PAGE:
I have lots of friends who consult businesses, write books or both. I try to avoid recommending any of them because favoring one will get me in trouble with the others. The last time I made exception to the rule was when author-consultant Charlene Li 's first book, Groundswell came out. I said she had co-authored a watershed book, in Groundswell and in that particular case, I seem to have called it right.
In expanding her year-old new technology consultancy Altimeter Group to include three accomplished and talented colleagues: online customer and social media strategist Jeremiah Owyang, marketing and innovation pioneer Deborah Schultz and enterprise application expert Ray Wang, she has transformed her home office practice into something that also may be watershed.
An "altimeter," by definition, measure how high something can fly, and the group will help global enterprise organizations do precisely that in areas of new technologies, particularly social media. There is an open source feel to their approach in that they will serve sort of as a "core four." When and as needed they will bring in other experts for projects.
The geo center of this global operation will be in spaces they have rented in San Mateo they have dubbed, "The Hangar," which extends the Altimeter metaphor. The hanger is where you design and construct objects that take off.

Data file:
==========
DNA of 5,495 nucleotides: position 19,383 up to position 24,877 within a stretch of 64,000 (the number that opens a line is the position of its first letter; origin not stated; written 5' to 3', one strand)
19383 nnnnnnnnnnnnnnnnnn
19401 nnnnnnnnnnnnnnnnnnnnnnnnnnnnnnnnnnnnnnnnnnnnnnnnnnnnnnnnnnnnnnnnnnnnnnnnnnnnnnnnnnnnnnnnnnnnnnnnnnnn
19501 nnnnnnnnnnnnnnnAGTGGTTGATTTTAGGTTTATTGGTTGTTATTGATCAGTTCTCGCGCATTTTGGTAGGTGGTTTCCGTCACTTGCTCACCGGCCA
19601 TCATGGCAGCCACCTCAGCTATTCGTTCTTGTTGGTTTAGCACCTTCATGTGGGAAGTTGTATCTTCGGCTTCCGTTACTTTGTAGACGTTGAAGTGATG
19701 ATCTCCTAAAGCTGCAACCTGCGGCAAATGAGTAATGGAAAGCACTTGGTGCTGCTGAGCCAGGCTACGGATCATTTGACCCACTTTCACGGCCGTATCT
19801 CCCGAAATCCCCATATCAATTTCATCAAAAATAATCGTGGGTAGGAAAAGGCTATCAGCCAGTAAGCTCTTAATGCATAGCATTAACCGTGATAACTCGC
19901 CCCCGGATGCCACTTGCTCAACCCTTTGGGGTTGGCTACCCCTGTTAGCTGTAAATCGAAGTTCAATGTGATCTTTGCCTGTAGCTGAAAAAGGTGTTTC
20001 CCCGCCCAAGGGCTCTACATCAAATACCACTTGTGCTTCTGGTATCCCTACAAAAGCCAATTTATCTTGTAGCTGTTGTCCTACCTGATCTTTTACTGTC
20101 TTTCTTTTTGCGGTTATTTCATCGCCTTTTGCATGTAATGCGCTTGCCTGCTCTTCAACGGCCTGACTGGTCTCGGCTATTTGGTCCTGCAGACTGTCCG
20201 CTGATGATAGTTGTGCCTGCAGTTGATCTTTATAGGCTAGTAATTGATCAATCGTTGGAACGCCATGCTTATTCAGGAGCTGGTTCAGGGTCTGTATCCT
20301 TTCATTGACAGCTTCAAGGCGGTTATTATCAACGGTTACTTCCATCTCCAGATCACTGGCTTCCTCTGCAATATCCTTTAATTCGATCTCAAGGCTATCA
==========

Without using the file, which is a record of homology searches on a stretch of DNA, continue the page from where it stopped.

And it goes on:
With the exception of Deb Schultz, three members have their roots as Forrester Group analysts and I found it very interesting that Altimeter's press announcement there was an apparent avoidance of the word "analyst." I asked Owyang about it. "We don't provide syndicated research," which has historically been the gravy section of traditional analyst firms.
I imagine that gravy has been thinning in recent years. I interviewed James Governor in Twitterville, who is co-founder of Redmonk, another next-generation, four-person firm, that also eschews analyst reports.
It seems the value of these reports has continued to erode. Fifteen years ago, a typical report cost $10,000 and upwards. Now you can get them for $500. The problem is that most of the data contained in them is available for free online.
I think Altimeter and Redmonk are examples of a next-generation consultancy model. Instead of making money by selling proprietary data, these firms are sharing their data and selling their ability to assemble dynamic expertise to companies who are going to need it if they are to successfully navigate the road to recovery.